Descending Down Cassidy Arch, Utah:
"Canyons tend to destroy things."

Descending Down Cassidy Arch, Utah:<br>"Canyons tend to destroy things."

Utah’s one of those places that you can visit without a plan, and you'll be completely fine. Pack your bags, take a road trip, and head to one of Utah’s mesmerizing canyonlands with nothing but food and water – and we promise you'll be good. 

For photographer Mitch McKee, this was exactly the case for him this past week, where he spent this time roaming around Utah, Arizona, Nevada, and California. According to McKee, “This trip had no prior itinerary and the spontaneity of seeing where the road would take us set the tone for the week’s adventures.”

Joining him on this trip was his brother, who works as a field guide in Wilderness Therapy, a line of work that uses the outdoors as a way to help people who struggle with substance abuse. Sharing the same passion for the outdoors, Mitch’s brother introduced him to the world of canyoneering – and after seeing the photos he was able to capture, we’re glad he did.

One of their biggest canyons conquered was Cassidy Arch in Capitol Reef National Park, Utah. He highly recommends this place for hiking and photography, and here at Earth Pak we're also relieved to see more Utah pics beyond Zion National Park.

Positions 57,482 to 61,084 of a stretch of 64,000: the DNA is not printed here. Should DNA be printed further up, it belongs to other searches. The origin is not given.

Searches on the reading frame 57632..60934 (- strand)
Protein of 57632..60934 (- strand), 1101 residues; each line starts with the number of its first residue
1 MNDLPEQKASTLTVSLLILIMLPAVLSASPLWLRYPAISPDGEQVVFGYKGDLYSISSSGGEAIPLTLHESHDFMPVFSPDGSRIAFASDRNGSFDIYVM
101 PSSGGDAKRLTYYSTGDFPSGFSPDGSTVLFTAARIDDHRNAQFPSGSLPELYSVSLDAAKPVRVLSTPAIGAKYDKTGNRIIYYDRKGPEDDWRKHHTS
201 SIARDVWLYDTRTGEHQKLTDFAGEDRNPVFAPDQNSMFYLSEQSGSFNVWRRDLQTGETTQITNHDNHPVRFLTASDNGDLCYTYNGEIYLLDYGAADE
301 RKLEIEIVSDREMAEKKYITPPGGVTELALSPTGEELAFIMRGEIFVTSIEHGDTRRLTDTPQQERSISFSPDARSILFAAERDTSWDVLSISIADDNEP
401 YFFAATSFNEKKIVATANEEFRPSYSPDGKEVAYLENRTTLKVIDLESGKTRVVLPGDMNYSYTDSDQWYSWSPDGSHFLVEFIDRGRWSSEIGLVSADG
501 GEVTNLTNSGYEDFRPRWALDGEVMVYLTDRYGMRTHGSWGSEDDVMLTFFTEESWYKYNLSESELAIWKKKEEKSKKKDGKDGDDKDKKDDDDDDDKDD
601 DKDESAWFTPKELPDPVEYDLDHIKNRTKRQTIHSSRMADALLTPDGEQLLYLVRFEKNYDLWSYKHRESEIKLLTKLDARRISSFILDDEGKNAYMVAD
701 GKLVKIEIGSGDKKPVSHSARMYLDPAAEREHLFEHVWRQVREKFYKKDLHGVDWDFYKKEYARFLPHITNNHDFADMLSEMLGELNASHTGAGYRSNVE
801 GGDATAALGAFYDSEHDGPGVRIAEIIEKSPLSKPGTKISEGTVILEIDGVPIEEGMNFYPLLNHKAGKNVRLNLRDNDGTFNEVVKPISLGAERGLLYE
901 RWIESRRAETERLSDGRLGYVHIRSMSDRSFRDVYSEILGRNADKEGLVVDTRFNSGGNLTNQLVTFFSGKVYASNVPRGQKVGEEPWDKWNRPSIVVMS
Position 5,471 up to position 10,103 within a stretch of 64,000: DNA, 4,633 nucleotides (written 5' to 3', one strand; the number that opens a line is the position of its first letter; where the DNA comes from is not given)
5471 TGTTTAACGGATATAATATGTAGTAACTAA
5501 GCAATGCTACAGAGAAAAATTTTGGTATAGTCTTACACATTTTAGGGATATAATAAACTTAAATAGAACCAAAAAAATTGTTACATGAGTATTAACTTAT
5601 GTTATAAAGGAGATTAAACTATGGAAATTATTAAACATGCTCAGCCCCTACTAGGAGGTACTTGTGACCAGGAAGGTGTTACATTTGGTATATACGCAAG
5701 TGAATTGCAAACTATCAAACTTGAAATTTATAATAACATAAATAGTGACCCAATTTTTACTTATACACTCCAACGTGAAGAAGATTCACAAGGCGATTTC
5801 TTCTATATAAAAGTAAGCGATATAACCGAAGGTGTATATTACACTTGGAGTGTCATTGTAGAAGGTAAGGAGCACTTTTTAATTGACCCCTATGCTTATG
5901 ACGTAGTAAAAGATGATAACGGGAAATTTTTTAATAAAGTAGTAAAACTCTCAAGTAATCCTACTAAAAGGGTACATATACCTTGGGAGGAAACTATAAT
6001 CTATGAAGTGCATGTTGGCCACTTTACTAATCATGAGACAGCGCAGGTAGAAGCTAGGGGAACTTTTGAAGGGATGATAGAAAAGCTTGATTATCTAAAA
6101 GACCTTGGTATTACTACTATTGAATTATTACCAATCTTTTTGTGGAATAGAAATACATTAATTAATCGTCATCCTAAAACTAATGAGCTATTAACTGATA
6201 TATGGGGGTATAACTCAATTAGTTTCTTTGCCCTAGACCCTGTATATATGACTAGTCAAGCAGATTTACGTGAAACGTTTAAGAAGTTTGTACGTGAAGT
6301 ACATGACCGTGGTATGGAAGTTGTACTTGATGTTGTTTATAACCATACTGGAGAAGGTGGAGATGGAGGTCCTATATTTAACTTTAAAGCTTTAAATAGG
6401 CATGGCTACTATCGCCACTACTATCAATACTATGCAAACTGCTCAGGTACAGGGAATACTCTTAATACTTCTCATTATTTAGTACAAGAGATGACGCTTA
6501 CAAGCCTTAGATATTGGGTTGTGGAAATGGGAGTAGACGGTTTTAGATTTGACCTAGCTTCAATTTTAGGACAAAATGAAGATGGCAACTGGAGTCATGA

According to Mitch, the canyon involved five technical rappels with the highest one being just shy of 150 feet free-hanging (which means your feet aren’t touching the canyon wall as you descend). It was probably the most diverse canyon he was able to conquer this past week, and his brother warned him before they left the car that “Canyons tend to destroy things.”


During the second rappel of Cassidy Arch Canyon, Mitch found himself descending into the mouth of a huge alcove (the cave in the images), and his gear (including his 55L Earth Pak backpack) took a beating as it was scraped against the canyon walls.

After everything had settled, he was surprised to find that his gear was all still intact – and there wasn’t a rip or hole in anything, including his bag. His gear survived not only Cassidy Arch but the entire week’s worth of spontaneous adventures.

There's two things you should take away Mitch's photos and story: 1) There's more to Utah beyond Zion and 2) More often than we think, not having a plan is the way to go.

According to Mitch, “This past week I was able to experience the Wild West at its wildest as well as enjoy some much needed time with my brother" – and usually, that's all you really need from a trip. 

For more of Mitch McKee's work, visit his Instagram @mitch.mckee and his website.

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